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Criminal Bail: How Bail Reform is Working in Selected District Courts

NCJ Number
Date Published
6 pages
In response to a congressional request, the impact of the Bail Reform Act of 1984 was reviewed in four district courts.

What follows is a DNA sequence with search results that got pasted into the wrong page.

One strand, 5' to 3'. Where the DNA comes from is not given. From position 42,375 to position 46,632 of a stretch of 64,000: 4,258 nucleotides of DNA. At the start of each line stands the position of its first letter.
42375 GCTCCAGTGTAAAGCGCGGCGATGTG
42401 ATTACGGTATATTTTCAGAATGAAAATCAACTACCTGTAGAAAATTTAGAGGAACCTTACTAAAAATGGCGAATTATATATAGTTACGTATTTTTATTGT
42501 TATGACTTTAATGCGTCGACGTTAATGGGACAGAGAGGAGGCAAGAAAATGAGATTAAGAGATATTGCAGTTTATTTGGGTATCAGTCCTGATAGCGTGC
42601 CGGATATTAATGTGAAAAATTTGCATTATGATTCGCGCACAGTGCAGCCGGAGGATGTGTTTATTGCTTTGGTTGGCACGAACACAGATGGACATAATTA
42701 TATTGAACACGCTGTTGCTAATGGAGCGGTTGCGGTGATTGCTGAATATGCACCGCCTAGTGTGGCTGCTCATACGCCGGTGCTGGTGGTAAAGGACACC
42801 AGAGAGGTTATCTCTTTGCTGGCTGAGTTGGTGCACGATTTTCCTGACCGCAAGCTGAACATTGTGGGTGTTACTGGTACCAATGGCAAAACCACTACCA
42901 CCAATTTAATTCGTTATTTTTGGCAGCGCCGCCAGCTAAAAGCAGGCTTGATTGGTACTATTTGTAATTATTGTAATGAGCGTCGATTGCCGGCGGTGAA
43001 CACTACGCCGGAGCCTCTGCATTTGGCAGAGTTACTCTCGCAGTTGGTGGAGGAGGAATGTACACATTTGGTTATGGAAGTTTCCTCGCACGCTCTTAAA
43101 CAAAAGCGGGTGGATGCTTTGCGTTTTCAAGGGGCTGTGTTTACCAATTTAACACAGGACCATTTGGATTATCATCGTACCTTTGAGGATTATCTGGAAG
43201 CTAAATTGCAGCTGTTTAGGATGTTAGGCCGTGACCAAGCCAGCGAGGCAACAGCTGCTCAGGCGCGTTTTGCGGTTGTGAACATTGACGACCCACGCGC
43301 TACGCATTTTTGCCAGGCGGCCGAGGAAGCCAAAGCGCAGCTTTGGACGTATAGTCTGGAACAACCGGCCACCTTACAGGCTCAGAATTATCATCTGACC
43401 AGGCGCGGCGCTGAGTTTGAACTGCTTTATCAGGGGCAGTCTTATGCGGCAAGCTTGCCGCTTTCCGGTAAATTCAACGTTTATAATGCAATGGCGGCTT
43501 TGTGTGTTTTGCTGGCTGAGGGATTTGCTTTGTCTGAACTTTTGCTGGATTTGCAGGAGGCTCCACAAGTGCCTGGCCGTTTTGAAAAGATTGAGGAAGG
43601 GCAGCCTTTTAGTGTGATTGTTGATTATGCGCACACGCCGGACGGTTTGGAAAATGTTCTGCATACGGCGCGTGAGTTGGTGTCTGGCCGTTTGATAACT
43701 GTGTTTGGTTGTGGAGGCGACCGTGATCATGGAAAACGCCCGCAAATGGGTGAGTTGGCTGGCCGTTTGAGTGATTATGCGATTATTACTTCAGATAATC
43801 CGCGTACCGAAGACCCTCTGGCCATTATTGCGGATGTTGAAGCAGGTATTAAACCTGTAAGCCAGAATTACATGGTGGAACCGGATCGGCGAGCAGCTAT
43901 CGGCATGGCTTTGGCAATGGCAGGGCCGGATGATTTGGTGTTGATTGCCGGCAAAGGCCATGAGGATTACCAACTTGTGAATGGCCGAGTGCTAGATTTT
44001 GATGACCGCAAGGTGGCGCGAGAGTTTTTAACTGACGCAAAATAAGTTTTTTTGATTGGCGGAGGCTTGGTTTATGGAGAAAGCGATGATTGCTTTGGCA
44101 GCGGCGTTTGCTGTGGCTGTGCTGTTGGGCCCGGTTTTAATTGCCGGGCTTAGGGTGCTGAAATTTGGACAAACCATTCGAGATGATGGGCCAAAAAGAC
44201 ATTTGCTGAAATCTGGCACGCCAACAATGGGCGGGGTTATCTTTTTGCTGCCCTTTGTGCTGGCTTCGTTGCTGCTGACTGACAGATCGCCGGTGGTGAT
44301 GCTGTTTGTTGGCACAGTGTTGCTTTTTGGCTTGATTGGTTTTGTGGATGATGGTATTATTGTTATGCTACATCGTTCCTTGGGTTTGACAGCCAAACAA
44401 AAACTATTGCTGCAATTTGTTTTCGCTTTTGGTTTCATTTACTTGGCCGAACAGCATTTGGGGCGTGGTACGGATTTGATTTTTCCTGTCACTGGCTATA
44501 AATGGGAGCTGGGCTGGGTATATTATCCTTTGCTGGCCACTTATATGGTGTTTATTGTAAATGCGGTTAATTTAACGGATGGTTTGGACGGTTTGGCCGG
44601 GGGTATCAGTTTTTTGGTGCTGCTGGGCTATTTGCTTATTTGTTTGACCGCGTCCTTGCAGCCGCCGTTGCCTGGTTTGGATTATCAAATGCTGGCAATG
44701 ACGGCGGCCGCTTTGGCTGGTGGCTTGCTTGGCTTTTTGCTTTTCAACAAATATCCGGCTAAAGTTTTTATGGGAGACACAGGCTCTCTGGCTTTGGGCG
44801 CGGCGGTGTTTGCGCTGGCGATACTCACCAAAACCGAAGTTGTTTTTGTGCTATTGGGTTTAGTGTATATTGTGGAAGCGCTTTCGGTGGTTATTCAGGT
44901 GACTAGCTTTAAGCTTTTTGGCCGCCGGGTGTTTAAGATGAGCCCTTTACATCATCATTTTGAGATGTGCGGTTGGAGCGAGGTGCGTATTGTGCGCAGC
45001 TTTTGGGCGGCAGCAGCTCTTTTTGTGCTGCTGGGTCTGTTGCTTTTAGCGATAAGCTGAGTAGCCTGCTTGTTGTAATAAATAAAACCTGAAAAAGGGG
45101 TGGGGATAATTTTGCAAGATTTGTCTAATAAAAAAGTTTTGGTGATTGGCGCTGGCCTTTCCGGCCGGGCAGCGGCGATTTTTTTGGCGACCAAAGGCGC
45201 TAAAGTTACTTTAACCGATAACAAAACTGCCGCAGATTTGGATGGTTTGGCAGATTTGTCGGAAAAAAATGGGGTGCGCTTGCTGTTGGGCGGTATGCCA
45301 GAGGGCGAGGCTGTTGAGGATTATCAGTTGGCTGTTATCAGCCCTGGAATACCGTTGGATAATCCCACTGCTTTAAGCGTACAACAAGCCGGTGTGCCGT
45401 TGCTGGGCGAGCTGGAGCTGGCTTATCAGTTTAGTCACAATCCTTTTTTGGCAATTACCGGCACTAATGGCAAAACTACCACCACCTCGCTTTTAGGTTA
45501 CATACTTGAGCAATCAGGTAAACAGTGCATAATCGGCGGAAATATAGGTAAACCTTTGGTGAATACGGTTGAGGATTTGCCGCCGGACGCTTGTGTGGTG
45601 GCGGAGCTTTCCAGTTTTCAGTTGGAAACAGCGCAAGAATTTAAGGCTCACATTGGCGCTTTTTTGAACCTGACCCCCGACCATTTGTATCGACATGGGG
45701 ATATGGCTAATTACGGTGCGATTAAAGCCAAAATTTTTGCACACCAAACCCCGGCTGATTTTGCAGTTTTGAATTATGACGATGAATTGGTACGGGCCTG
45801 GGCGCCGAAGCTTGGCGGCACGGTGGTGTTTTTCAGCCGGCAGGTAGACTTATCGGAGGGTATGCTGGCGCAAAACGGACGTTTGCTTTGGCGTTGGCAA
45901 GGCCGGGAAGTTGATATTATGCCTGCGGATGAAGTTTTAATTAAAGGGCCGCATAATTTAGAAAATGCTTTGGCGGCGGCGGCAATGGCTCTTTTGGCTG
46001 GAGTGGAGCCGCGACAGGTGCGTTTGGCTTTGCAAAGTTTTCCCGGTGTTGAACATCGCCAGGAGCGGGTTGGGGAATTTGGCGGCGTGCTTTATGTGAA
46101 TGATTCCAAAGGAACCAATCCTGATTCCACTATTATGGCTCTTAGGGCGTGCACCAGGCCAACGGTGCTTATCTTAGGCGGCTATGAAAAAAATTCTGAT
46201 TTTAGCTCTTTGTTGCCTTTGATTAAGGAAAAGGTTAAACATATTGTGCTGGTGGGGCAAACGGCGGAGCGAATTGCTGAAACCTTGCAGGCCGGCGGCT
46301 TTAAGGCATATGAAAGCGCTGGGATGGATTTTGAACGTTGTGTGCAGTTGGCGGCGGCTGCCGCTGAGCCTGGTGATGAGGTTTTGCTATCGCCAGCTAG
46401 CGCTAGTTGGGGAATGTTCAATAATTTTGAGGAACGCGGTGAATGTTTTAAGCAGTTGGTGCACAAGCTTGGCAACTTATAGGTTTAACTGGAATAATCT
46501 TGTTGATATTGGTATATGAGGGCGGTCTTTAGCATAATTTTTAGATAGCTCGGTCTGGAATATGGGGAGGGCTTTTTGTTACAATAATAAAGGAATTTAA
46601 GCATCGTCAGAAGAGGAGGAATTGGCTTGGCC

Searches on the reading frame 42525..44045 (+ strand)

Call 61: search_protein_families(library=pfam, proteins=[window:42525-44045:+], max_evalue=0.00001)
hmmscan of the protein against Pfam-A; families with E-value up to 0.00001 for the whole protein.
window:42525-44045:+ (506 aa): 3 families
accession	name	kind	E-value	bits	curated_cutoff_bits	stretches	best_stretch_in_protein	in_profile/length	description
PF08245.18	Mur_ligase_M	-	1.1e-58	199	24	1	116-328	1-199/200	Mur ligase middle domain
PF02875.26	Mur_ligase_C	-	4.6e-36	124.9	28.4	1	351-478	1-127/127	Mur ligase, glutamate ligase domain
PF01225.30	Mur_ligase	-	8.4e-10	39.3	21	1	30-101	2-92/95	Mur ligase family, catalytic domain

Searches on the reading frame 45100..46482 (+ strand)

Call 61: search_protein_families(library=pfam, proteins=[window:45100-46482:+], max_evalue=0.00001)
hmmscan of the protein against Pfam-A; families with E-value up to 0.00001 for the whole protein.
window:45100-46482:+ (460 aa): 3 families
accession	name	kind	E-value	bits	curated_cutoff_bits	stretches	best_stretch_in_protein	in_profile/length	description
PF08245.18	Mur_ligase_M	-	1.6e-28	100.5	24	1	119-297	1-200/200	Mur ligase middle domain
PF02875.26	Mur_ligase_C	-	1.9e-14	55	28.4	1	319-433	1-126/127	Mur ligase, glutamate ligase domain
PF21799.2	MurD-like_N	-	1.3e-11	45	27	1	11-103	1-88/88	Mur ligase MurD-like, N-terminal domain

This law replaced the Bail Reform Act of 1966 and changed the rules for detaining defendants before their trials. In the four districts, results indicated that: (1) about 26 percent and 31 percent of the defendants were detained while awaiting their trials under the old and new laws, respectively; (2) a provision of the new law intended to aid in the detention of certain types of defendants considered dangerous or likely to flee before their trial was used to varying degrees; (3) under both the old and new laws, a small percentage of defendants failed to appear for a judicial proceeding or were arrested for committing a new crime while released on bail; and (4) court officials interviewed believed the new law was generally an improvement over the old, but about half of them expressed concern over the time needed to attend detention hearings that are required by the new law.